Our Man in Havana (Graham Greene)
This book was not I was expecting. I thought I was getting a serious gangster or spy story - like Brighton Rock or The Quiet American - but actually this turns out to be a rather bonkers, flighty ‘entertainment’ as Greene termed it. It tells the story of a vacuum salesman in Havana that bizarrely gets recruited to work for the British SIS because no one else can be found. He doesn’t know what he’s doing and just makes up all his reports replete with a Cuban plot and ever increasing fictitious sub agents in order to earn money for his daughter. To his confusion, the things he’s made up start to come true. Parts of this were really funny, and all of it was entertaining; to my eyes, similar and better than Catch 22 although I haven’t yet read all of Catch. I especially liked the part where he met his fake agents and the capery of his lies unraveling in the last third.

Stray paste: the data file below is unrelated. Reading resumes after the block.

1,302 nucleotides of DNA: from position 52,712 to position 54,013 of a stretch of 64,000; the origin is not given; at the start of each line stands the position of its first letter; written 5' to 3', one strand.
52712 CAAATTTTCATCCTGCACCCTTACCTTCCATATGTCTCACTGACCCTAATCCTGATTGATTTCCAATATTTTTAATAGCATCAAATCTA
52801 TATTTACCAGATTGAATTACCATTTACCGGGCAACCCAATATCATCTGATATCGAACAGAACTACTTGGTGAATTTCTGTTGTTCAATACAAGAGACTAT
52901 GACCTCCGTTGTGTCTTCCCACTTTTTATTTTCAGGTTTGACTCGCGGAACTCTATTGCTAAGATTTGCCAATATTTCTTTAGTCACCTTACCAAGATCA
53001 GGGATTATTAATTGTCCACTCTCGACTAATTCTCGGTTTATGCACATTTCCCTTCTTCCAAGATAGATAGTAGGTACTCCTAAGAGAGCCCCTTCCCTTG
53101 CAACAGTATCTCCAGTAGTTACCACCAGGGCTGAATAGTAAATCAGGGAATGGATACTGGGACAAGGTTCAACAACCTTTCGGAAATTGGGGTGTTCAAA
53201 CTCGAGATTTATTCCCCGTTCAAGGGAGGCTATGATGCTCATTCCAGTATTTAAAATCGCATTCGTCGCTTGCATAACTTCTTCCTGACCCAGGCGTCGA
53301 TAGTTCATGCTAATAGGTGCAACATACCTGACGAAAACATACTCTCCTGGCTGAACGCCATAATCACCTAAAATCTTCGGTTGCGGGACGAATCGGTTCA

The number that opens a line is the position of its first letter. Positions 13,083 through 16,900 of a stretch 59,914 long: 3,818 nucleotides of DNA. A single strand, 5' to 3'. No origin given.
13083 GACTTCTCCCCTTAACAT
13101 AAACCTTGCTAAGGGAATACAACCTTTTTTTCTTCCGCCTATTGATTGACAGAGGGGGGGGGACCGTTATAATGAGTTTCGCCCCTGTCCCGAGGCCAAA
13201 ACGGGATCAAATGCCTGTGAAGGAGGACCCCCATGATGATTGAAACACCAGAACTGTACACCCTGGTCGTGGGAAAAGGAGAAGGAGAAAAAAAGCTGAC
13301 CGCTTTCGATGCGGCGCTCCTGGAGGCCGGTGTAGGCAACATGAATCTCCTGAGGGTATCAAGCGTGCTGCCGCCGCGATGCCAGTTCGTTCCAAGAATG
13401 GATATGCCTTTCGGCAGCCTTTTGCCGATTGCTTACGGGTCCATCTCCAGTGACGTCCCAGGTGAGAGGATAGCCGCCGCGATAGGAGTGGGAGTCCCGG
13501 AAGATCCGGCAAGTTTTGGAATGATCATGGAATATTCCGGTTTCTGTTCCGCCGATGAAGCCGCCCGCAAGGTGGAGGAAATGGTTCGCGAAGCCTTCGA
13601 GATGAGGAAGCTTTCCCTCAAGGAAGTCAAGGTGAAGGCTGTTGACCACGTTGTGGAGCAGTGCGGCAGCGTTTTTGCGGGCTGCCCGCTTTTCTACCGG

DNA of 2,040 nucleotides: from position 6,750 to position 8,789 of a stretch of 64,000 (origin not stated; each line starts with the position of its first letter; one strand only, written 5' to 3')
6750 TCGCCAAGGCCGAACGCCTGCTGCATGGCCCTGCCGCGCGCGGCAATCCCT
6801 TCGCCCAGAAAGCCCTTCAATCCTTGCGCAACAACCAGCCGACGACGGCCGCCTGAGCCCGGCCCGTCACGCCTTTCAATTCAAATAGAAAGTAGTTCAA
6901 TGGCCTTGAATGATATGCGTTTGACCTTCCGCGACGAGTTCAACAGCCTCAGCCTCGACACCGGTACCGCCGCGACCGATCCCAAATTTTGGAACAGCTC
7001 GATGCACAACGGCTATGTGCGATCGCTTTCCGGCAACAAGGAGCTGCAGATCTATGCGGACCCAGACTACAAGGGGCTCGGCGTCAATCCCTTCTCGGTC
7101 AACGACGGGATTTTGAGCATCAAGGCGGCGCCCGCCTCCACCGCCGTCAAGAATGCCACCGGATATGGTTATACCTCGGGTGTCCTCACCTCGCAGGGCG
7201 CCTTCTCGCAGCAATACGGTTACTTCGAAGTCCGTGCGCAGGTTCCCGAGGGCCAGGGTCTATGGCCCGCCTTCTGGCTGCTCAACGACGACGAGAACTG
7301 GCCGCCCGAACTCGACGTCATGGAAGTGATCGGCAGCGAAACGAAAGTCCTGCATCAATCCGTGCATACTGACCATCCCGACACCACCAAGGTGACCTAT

The narrative has a real rhythm and drive behind it, and although the tone is mighty flippant and whimsical, you can feel Greene’s mastery everywhere, it’s in the little flourishes of description, the internal consistency of details and the tightly moving pace. if I had to criticise, I found parts went slightly too fast for me, and on occasion, the comedy overtook the narrative which left the writing feeling slightly imprecise.
Our Man in Havana is available on Amazon